THE reporting by Radio Clyde of the Clutha tragedy – when a helicopter crashed into the Clutha bar in Glasgow, in November, killing ten people – has earned the station a prize at awards celebrating the best of UK commercial radio.
Now in their 19th year, the Arqiva Commercial Radio Awards are, say the organisers, “the biggest celebration of commercial radio, marking achievement from presenters and programming to advertising and marketing”.
And Radio Clyde took the main prize in the News Coverage of the Year category.
Read more, here.
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THE director of content at STV has been awarded an honorary degree from Edinburgh Napier University, on the same day his daughter also graduated from the institution.
Says the university, Alan Clements “was recognised for his contribution to journalism and broadcast media in Scotland with an honorary Doctorate of Arts”.
His daughter, Caitlin, collected a BA (Hons) Journalism at the same ceremony.
The event, yesterday, was attended by well-known broadcaster, Kirsty Wark (subject of a fascinating interview a couple of weeks back, in The Telegraph), Caitlin’s mother and Alan’s partner.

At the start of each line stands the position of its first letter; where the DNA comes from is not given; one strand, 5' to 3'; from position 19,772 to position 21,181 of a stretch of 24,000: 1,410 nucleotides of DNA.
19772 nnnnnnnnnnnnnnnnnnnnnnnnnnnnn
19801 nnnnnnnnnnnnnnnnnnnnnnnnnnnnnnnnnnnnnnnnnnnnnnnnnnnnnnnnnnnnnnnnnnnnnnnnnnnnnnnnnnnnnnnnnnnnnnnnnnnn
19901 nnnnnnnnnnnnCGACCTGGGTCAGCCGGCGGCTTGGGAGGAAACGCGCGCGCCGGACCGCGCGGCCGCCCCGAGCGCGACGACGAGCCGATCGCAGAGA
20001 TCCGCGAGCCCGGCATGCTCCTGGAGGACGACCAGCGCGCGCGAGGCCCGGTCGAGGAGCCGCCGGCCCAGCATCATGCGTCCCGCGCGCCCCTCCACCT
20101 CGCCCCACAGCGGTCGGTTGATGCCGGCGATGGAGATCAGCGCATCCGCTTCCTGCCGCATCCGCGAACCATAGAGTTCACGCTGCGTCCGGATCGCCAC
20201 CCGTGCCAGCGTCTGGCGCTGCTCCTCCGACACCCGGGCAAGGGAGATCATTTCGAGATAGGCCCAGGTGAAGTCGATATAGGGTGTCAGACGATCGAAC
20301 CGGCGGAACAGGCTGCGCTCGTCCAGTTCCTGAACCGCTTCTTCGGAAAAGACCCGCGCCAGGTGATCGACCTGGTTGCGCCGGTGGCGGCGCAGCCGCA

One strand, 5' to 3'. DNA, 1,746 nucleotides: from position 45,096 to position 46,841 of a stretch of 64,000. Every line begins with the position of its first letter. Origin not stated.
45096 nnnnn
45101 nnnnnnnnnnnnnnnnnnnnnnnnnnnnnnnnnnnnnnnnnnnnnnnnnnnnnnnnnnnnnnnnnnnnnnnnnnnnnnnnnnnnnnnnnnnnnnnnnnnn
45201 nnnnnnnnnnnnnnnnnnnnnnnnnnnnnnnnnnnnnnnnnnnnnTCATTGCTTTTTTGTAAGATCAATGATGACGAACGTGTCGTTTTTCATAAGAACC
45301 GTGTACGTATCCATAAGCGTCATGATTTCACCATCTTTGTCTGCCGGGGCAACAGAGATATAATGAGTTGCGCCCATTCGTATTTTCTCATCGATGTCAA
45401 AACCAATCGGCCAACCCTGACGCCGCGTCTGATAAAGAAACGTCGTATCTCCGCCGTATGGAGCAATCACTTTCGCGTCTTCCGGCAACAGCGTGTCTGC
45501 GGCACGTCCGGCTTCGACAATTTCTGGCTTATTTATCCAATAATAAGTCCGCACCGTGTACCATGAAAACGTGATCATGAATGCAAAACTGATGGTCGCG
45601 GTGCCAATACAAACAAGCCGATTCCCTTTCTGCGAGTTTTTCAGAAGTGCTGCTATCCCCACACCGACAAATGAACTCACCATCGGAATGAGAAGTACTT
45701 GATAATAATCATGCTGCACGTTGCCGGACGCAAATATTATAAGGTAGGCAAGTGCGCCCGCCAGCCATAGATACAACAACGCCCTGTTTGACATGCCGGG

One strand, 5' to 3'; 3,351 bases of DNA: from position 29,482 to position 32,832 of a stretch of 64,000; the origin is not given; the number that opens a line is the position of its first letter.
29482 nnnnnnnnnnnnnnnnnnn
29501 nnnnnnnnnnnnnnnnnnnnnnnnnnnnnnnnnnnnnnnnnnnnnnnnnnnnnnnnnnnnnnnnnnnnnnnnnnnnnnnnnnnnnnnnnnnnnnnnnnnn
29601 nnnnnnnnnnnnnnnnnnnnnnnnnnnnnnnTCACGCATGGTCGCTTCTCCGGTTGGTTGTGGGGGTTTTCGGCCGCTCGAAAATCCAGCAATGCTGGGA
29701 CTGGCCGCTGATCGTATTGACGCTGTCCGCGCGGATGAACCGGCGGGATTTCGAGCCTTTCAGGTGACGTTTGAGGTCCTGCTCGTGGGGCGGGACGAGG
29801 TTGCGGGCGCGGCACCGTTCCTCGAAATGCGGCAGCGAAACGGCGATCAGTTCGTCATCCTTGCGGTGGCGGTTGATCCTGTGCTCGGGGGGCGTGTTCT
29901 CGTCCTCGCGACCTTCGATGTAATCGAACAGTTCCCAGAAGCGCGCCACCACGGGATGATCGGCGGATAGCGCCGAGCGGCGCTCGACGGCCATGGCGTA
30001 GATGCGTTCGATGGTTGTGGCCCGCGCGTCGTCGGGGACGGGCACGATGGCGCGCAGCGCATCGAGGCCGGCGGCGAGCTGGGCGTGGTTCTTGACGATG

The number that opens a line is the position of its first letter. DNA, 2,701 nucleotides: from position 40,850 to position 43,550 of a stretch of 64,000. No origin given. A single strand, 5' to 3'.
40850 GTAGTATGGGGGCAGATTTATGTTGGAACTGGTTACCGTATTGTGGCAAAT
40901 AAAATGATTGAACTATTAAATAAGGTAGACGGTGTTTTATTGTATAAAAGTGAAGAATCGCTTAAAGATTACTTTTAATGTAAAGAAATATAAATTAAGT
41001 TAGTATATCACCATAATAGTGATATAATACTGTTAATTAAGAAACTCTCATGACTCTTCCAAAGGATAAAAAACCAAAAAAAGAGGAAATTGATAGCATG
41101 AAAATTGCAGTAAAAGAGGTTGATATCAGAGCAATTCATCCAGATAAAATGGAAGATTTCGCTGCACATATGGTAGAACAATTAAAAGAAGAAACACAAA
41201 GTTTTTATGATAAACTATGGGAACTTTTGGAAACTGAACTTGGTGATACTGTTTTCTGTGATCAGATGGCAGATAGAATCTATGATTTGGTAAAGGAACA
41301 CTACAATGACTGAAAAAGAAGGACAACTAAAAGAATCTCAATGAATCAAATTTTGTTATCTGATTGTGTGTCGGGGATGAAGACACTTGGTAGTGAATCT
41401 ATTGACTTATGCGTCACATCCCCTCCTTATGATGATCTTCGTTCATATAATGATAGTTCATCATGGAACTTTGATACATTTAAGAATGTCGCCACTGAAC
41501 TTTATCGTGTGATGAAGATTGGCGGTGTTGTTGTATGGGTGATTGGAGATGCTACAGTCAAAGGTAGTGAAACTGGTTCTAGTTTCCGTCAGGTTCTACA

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Also, an internal communications officer is being sought by the University of Glasgow – as advertised here.
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INTERESTING read here, on journalism.co.uk: ten essential self-taught journalism skills, with a standfirst that begins: “No journalism course is all-encompassing and there will always be new skills to learn, so here are some skills to consider picking up in your free time.”
Included, the recommendation to learn some basic online coding skills, such as HTML and CSS.
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BEGINS The Scotsman today about its own business editor: “A journalist has been found guilty of stalking a businesswoman with whom he had a relationship by sending her unwanted gifts and messages.”
Reports say he has been bailed and will be sentenced later this month.
Update: The website, holdthefrontpage, quotes (here) a spokesperson from Johnston Press, publishers of The Scotsman and Scotland on Sunday, as saying: “Following the conviction of Terry Murden we will now be conducting our own internal investigation in line with company policies.
“Until that investigation is complete, it would be inappropriate to comment further at this stage.”
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AMONG the several reports in the media about research published yesterday about the attitude of TV viewers towards the ‘watershed’, The Scotsman today devotes all of its page nine, plus a leader comment, to it – here.
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